I've said this before and I will say it again!! All your kids will be fine in the end, even with a year of pandemic isolation, loss of normalcy and no real school. Unless there is severe mental illness or severe family trauma, by the time your teen hits their 20's, this year will be a blur, and they will adore being at home, desirous of your input and advice about their life, and unbelievably fun to hang out with. So take a deep breath, pleeese!The way I see it, in my experience, after 40 years of working with families, and raising one of my own, there are only three real parenting mistakes that can change the outcome of your child's life.
First is the too strict or rigid parenting style. If you are the party of NO, my way or the highway, or you have a ton of rules way past the time that kids need rules for everything, and you have extremely high expectations for your teen's academic performance, you run some risks.
Risk #1: Adolescence is all about independence. If you continue to write the script for your teen's life they will react in one of two ways. If they feel over-controlled, over-managed, and have to answer to too many rules, some kids will be forced to act out to get the freedom their brain and their body are telling them they should have. By acting out I mean lying, hostility and anger, deliberate school failure, drug and alcohol use or abuse and avoiding you at every turn. This can feel like armed warfare. These teens need to learn how to make decisions on their own. These are the kids that often bail on college. As soon as they hit campus, and experience that first taste of freedom, all control and discipline, no matter how much you have drilled it in to them is gone. They have never actually learned how to be self-disciplined, or internalized the rules and structure that you imposed. As young children structure and control is good, as teens you need to share and encourage with supervision your teen's innate drive to be independent. After a year of suffocating closeness to your kids, this will feel weird, also a relief! You have had to worry about school, getting sick, depression, anxiety and loss. These are extremely weighty issues, that often you only have had to deal with one at a time. This year all at once. It will feel weird to let go!!
Risk #2: Some teens who are over controlled and over-managed become extremely passive. They have developed what is call learned-helplessness. What they integrate is a lack of complete confidence in their ability to make decisions, and look to you for direction in all parts of their life. This is not healthy. These teens are lovely to have in the home because they never fight with you, and come to you often for help. For a parent, there is nothing like it. However in life, you will not always be available. When it comes to adult relationships whether romantically, with friends, or with bosses or colleagues they will rarely speak up for themselves, and open themselves up to be taken advantage of, thinking that they don't know better. These kids need to learn to have confidence in their own ability to make decisions, and that what they want matters. I have learned through my college students that they have felt a lot of worry about their families and wanting to make sure they literally don't die. Because of this and most importantly because of the pandemic, they have ventured out very little except for school. These kinds of kids, if you have one of them, may need a real push out of the nest!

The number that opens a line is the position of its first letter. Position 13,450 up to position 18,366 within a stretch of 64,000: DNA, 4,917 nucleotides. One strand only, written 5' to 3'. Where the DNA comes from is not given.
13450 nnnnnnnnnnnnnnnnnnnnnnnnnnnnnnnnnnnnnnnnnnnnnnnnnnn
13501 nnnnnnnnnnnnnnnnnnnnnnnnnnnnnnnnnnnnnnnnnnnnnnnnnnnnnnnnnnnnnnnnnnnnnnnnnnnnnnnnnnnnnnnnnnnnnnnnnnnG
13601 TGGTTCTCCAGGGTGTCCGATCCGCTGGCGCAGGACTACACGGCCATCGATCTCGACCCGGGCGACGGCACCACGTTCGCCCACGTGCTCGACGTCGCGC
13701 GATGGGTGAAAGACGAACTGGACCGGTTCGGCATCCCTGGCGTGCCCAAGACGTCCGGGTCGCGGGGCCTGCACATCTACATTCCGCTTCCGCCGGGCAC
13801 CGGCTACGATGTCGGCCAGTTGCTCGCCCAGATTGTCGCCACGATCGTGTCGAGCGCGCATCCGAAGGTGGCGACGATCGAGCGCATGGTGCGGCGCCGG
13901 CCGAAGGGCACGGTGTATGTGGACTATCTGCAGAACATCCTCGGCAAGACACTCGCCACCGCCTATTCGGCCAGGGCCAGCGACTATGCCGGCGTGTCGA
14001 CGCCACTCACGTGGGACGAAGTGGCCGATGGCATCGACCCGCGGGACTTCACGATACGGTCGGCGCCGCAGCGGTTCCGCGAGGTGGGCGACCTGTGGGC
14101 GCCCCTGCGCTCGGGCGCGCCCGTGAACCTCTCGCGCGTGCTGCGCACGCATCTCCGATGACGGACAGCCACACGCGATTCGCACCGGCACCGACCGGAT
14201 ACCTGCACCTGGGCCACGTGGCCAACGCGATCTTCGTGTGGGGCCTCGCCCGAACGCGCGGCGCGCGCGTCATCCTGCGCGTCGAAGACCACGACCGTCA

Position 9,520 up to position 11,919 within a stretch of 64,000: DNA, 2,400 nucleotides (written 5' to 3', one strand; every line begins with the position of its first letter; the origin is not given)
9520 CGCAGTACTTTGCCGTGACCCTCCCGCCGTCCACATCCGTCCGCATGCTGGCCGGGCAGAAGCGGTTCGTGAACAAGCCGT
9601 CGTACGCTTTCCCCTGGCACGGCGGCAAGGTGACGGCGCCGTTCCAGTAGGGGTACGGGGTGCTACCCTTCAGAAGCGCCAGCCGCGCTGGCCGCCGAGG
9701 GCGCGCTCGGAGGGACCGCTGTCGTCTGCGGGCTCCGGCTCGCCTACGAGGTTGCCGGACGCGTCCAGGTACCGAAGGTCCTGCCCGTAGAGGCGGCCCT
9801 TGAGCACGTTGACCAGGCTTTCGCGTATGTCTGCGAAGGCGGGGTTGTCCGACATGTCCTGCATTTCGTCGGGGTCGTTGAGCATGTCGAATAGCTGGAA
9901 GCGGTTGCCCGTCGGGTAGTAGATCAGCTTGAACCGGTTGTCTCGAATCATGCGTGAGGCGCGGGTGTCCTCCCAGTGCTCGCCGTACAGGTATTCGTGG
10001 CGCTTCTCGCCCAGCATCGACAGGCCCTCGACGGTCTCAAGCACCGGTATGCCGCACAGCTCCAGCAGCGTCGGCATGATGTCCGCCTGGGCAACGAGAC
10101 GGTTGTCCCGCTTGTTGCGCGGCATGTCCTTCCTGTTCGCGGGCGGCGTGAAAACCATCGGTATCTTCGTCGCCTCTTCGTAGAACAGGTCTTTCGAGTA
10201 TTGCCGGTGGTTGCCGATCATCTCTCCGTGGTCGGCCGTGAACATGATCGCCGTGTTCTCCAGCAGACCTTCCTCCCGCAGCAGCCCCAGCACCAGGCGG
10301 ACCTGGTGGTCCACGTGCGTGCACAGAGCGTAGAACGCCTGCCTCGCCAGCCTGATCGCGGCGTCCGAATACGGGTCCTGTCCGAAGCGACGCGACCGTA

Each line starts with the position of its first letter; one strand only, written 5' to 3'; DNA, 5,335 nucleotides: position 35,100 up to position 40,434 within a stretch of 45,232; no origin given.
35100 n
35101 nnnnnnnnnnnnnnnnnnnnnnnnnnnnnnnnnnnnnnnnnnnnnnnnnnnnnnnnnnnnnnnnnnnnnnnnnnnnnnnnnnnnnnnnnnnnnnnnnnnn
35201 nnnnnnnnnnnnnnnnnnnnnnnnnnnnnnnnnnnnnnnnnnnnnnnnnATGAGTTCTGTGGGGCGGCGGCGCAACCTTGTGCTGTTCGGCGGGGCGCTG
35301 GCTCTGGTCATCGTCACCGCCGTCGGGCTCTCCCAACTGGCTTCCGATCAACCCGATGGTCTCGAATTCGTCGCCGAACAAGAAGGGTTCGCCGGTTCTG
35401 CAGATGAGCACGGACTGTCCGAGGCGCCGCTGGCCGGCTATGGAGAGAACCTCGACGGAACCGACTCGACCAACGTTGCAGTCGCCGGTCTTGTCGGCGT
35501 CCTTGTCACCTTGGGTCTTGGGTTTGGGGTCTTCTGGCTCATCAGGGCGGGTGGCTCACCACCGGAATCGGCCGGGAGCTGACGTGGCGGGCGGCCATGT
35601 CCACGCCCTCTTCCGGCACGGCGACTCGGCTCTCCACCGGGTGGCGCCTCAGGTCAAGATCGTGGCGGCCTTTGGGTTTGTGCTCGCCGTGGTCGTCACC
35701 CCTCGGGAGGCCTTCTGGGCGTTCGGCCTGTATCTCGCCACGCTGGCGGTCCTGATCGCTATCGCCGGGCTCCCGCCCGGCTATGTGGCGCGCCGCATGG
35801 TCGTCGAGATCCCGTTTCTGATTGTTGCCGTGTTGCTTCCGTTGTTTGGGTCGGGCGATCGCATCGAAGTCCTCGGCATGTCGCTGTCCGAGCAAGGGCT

Risk #3 is the too permissive parent. This parent maybe has an unspoken rule, do well in school, and I will ignore everything else. Or maybe, your philosophy is that your teens should be able to manage their own lives, or maybe the parent's life is in chaos with a divorce, or other family crisis, and takes their "eye of the ball" being too involved in their own life events. Rather than too many rules, there are no rules, no expectations, no supervision. These are the parents with the blind eye. A blind eye to what goes on in their own basements with their teens and their friends, a blind eye to where and what their teens are doing when they are out and about, and a blind eye to their teens safety. Teens are by nature risk-takers. Sometimes those risks can be life-threatening, either physically or psychologically. Teens need to know that someone is looking out for their welfare, even if they fight you tooth and nail when you do. When these kids move into adulthood, they are often entitled, irresponsible young adults, who look towards you to bail them out when they act badly, perhaps its is financially, or legally. These now grown up kids, can't or don't feel like managing the mundane of life, and will constantly look to you to do it for them, even well into adulthood.
So these are the three biggies. Everything else in between, usually works itself out. Parenting a teen is about setting enough limits to keep your teen safe, and give enough leeway for them to practice decision making, knowing that they will make mistakes, that they will hate you some days, and knowing that underlying it all is love. Your love for them, and their love for you. It really is as simple as that.
This is a very interesting article about the consequence of "over-parenting" when your kids hit the real world.